Today, the European Commission has published a review of the Small Business Act, which is the legal framework for a number of
pro-small business initiatives, including provisions to promote timely payments. This is - like SEPA - part of the Lisbon agenda.
SMEs, defined as companies with no more than 250 employees and a maximum turnover of €50 million, are generally seen as the backbone of the European economy, accounting for 99% of EU businesses and providing around three-quarters of all private sector jobs.
SMEs face a number of inhibitors to engaging in export. A survey carried out by the Commission in summer 2010 revealed that about
70% of companies interviewed considered that problems recovering debt in another country constitute an obstacle to engaging in cross-border activities. Challenges for SMEs were reinforced in
a survey of UK SMEs carried out by Earthport, in 4th quarter 2010. Of more than 100 companies who participated, 41 per cent cited the cost of making and receiving international payments, after fluctuations in exchange rates, as the top frustration.
Overall, the debt written off by EU business amounts to €55 billion a year, according to an internal paper by the EU executive. The European Commission estimates that 63% of cross-border debt is not recovered. The review lists facilitating cross-border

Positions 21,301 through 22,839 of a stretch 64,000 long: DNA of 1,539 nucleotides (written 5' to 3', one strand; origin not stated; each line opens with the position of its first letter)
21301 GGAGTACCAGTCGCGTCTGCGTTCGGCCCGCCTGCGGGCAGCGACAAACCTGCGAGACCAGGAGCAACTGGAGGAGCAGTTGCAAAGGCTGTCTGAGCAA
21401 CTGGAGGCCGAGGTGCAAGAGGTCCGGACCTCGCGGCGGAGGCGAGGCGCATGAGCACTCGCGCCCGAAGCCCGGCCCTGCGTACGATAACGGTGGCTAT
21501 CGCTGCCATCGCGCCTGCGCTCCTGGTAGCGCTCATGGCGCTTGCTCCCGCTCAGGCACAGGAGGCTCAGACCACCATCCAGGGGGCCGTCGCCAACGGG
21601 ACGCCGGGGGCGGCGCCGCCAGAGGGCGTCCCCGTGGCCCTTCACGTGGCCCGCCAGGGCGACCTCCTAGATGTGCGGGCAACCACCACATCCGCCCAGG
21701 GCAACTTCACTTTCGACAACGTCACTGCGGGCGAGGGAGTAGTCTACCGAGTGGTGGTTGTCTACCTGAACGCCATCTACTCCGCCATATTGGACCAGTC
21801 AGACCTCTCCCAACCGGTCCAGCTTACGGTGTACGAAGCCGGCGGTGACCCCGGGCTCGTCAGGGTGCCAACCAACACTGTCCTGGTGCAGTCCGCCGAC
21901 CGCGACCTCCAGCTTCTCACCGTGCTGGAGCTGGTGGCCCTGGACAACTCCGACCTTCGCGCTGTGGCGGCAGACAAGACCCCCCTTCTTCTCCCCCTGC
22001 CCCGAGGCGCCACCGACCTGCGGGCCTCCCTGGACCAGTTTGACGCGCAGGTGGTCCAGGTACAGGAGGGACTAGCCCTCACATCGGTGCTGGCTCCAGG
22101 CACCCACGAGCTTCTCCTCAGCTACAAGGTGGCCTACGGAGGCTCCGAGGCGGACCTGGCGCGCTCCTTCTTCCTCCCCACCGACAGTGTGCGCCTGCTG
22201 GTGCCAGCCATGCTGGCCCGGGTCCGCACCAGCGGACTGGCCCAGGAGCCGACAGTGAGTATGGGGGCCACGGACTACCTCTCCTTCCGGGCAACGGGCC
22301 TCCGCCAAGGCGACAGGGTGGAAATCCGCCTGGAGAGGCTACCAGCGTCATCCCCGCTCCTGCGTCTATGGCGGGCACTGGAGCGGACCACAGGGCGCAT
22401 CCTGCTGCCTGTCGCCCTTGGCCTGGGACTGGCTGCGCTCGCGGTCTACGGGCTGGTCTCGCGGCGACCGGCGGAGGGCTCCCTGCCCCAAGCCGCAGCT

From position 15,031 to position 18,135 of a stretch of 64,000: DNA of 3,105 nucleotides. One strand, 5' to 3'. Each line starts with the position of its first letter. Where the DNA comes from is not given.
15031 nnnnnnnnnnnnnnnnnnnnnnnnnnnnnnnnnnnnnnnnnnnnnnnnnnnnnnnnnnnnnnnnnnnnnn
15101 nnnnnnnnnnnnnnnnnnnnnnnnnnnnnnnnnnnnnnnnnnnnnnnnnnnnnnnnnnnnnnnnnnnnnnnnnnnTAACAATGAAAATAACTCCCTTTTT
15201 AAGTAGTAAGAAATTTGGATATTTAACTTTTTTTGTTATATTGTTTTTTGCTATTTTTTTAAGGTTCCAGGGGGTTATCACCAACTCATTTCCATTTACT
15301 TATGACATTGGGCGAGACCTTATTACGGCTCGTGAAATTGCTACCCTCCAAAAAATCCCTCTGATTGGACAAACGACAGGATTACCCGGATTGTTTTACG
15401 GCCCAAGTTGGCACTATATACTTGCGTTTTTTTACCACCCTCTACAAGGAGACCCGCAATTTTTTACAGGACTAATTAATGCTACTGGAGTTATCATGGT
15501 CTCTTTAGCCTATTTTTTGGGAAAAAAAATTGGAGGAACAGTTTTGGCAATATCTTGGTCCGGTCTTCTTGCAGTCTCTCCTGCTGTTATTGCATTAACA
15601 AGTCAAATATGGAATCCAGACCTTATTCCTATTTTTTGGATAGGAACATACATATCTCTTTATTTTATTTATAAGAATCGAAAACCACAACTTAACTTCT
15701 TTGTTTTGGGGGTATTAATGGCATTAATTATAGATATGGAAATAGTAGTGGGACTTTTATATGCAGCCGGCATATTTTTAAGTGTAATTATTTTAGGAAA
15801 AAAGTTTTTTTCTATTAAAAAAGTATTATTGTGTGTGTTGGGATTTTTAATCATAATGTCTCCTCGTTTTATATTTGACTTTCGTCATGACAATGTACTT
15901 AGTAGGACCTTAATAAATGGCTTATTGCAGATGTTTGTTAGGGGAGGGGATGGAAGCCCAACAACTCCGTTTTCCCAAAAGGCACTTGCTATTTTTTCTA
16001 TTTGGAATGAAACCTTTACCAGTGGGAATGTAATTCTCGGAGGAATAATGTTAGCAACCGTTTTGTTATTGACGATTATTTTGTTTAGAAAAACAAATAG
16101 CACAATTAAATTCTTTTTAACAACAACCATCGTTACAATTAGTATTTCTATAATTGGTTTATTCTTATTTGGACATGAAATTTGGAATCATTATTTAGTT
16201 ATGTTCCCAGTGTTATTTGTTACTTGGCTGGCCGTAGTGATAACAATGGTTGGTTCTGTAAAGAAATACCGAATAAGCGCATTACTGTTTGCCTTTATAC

debt recovery as one of the new initiatives.
Other initiatives to be undertaken by the Commission include:
· promote across the EU the application of the "only once" principle whereby public authorities and administrative bodies should refrain from requesting the same information, data, documents or certificates which have already been
made available to them in the context of other procedures;
· present an action plan for improving SMEs’ access to finance, including access to venture capital markets, as well as targeted measures aimed at making investors more aware of the opportunities offered by SMEs
· work together and strive to enhance electronic interoperability in the Internal Market, in particular delivering on the Single Market Act’s proposal for a decision by 2012 to ensure mutual
recognition of e-identification and e-authentication across the EU and the revision in 2011 of the Directive on electronic signatures.
The review invites Member States to adopt other actions including:
· reduce the time needed to get licences and permits (including environmental permits) to 1 month by the end of 2013;
The full text is available